For over 30 years, Doug MacLeod of the MacLeod Law Firm has been advising employers on all aspects of the employment relationship. If you have any questions, you can contact him directly at 416 317-9894 or at [email protected]

The material and information in this blog and this website are for general information only. They should not be relied on as legal advice or opinion. The authors make no claims, promises, or guarantees about the accuracy, completeness, or adequacy of any information referred to in this blog or its links. No person should act or refrain from acting in reliance on any information found on this website or blog. Readers should obtain appropriate professional advice from a lawyer duly licensed in the relevant jurisdiction. These materials do not create a lawyer-client relationship between you and any of the authors or the MacLeod Law Firm.

Is Your Organization Compliant with AODA? It Should Be. Here’s Why

By , November 27, 2017 5:29 pm

Did you know that employers with 20 or more employees are required to file a report with the Ontario government confirming they have complied with their obligations under the Accessibility with Ontarians with Disabilities Act (“AODA”) by December 31, 2017?

Employment Standard

This regulation under AODA applies to all employers. It  requires an employer to comply with at least nine (9) new obligations such as notifying job applicants that, where needed, accommodations for disabilities will be provided, on request.

Employers with 50 or more employees have two additional obligations including the duty to prepare a written individual accommodation plan for every disabled employee who has requested an accommodation for a disability.

Customer Service

This regulation under AODA requires all employers to, among other things, provide customer service training to employees.

An employer with 50 or more employees is required to prepare written customer service accessibility policies.

Multi Year Accessibility Plan

An employer with 50 or more employees is required to  establish, implement, maintain and document a multi-year accessibility plan. This plan outlines the organization’s strategy to prevent and remove barriers and meet its requirements under the Integrated Accessibility Standards regulation.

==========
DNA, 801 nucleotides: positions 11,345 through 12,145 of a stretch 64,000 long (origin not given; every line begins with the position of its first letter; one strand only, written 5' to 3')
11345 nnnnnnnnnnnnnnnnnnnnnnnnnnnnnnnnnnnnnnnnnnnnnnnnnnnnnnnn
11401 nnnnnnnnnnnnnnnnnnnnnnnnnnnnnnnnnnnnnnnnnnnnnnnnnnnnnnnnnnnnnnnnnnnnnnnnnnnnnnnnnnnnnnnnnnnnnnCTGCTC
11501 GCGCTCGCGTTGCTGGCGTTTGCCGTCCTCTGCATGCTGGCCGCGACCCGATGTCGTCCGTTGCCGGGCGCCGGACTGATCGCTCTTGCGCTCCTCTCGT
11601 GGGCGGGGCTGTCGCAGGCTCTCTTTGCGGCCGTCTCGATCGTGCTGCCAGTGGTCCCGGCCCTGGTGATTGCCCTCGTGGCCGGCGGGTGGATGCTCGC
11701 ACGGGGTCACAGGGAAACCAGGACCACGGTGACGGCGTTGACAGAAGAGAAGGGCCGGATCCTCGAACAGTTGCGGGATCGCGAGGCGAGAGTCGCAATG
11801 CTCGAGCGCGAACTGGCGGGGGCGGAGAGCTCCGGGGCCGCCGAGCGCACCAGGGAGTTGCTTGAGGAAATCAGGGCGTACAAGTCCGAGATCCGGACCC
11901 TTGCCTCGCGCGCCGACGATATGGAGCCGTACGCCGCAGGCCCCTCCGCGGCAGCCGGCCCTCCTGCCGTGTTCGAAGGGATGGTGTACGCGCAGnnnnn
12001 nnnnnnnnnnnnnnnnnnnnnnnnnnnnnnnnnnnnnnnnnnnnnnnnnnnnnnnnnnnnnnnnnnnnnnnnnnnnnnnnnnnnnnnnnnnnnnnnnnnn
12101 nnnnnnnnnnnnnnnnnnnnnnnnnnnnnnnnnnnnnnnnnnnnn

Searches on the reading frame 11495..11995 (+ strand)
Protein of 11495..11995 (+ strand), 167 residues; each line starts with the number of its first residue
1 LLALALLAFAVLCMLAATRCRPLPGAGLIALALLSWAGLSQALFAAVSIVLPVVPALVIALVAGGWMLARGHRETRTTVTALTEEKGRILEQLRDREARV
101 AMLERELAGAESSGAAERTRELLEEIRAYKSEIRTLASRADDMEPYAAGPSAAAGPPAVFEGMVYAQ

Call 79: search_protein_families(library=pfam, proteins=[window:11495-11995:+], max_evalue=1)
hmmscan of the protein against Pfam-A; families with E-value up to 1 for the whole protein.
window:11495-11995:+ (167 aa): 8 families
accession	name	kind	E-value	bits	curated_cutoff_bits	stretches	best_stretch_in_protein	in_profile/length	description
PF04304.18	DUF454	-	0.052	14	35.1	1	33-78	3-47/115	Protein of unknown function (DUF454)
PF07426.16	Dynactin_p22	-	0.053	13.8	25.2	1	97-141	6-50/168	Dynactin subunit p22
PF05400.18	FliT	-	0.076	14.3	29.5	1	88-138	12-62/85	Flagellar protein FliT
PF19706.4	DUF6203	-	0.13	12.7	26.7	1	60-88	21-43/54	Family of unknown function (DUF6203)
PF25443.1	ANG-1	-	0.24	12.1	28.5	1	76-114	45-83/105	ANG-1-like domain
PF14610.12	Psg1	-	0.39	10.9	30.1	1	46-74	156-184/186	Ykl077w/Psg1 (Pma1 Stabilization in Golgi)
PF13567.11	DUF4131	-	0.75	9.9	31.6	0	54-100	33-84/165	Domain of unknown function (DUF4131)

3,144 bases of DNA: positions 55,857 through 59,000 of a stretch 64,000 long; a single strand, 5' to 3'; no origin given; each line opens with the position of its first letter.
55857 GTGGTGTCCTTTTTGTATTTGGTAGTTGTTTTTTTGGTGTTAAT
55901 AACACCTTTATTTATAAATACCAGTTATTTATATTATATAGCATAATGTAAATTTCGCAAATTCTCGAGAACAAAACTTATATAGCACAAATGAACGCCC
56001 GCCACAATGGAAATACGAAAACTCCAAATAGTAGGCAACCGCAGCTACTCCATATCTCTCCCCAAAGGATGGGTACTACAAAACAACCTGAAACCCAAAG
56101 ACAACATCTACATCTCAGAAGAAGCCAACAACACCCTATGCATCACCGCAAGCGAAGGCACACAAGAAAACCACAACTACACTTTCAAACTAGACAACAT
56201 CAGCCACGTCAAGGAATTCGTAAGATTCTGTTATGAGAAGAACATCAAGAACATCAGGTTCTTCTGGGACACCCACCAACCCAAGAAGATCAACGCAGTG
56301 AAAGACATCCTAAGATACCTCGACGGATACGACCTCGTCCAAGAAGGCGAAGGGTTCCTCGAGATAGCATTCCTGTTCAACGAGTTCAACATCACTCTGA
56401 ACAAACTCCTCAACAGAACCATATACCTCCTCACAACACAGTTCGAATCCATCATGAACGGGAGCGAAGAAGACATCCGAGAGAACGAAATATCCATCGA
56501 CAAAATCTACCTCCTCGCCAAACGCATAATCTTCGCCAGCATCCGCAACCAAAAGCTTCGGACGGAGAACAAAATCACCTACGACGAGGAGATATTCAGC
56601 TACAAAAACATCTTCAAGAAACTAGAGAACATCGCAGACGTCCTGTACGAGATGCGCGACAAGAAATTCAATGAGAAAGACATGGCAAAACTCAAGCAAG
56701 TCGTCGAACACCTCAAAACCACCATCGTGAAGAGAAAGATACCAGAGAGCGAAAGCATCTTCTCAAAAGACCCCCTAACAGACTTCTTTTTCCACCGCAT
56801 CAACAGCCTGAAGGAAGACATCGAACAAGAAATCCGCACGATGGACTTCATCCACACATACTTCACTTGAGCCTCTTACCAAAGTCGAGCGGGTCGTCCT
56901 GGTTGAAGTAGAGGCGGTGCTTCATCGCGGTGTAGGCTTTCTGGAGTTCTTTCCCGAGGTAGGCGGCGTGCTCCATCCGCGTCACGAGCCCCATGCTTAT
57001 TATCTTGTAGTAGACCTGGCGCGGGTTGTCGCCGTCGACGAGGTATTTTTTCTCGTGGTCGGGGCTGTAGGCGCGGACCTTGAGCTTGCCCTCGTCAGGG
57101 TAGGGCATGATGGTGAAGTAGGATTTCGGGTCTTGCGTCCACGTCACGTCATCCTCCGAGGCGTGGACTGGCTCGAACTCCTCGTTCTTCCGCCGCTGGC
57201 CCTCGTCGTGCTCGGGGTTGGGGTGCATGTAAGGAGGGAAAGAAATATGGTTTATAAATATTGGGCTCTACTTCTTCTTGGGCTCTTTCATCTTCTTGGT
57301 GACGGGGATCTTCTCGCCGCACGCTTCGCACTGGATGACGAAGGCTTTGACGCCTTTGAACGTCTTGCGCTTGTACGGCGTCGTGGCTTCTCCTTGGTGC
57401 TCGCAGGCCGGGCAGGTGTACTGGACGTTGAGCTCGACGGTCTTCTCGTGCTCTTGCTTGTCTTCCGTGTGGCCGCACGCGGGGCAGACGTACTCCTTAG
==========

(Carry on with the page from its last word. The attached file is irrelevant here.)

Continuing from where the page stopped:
Ignorance of the Law is No Excuse

Many employers are not aware of their obligations under AODA, and have therefore not complied with them, and do not know about the obligation to inform the Ontario government that they have complied with their obligations under AODA by December 31, 2017.

Fixed Fee AODA Compliance Service

The MacLeod Law Firm has developed a fixed fee service that will get an employer into compliance with AODA before the December 31, 2017 reporting deadline. A description of this service is found here

If you have questions about this service, please contact Nadia Halum at [email protected], or Doug MacLeod at 416 317-9894.

For 30 years, Doug MacLeod of the MacLeod Law Firm has been advising employers on all aspects of the employment relationship. If you have any questions, you can contact him directly at 416 317-9894 or at [email protected]

The material and information in this blog and this website are for general information only. They should not be relied on as legal advice or opinion. The authors make no claims, promises, or guarantees about the accuracy, completeness, or adequacy of any information referred to in this blog or its links. No person should act or refrain from acting in reliance on any information found on this website or blog. Readers should obtain appropriate professional advice from a lawyer duly licensed in the relevant jurisdiction. These materials do not create a lawyer-client relationship between you and any of the authors or the MacLeod Law Firm.

Bill C-65: The Federal Government’s Crackdown on Workplace Harassment and Violence

By , November 24, 2017 11:00 am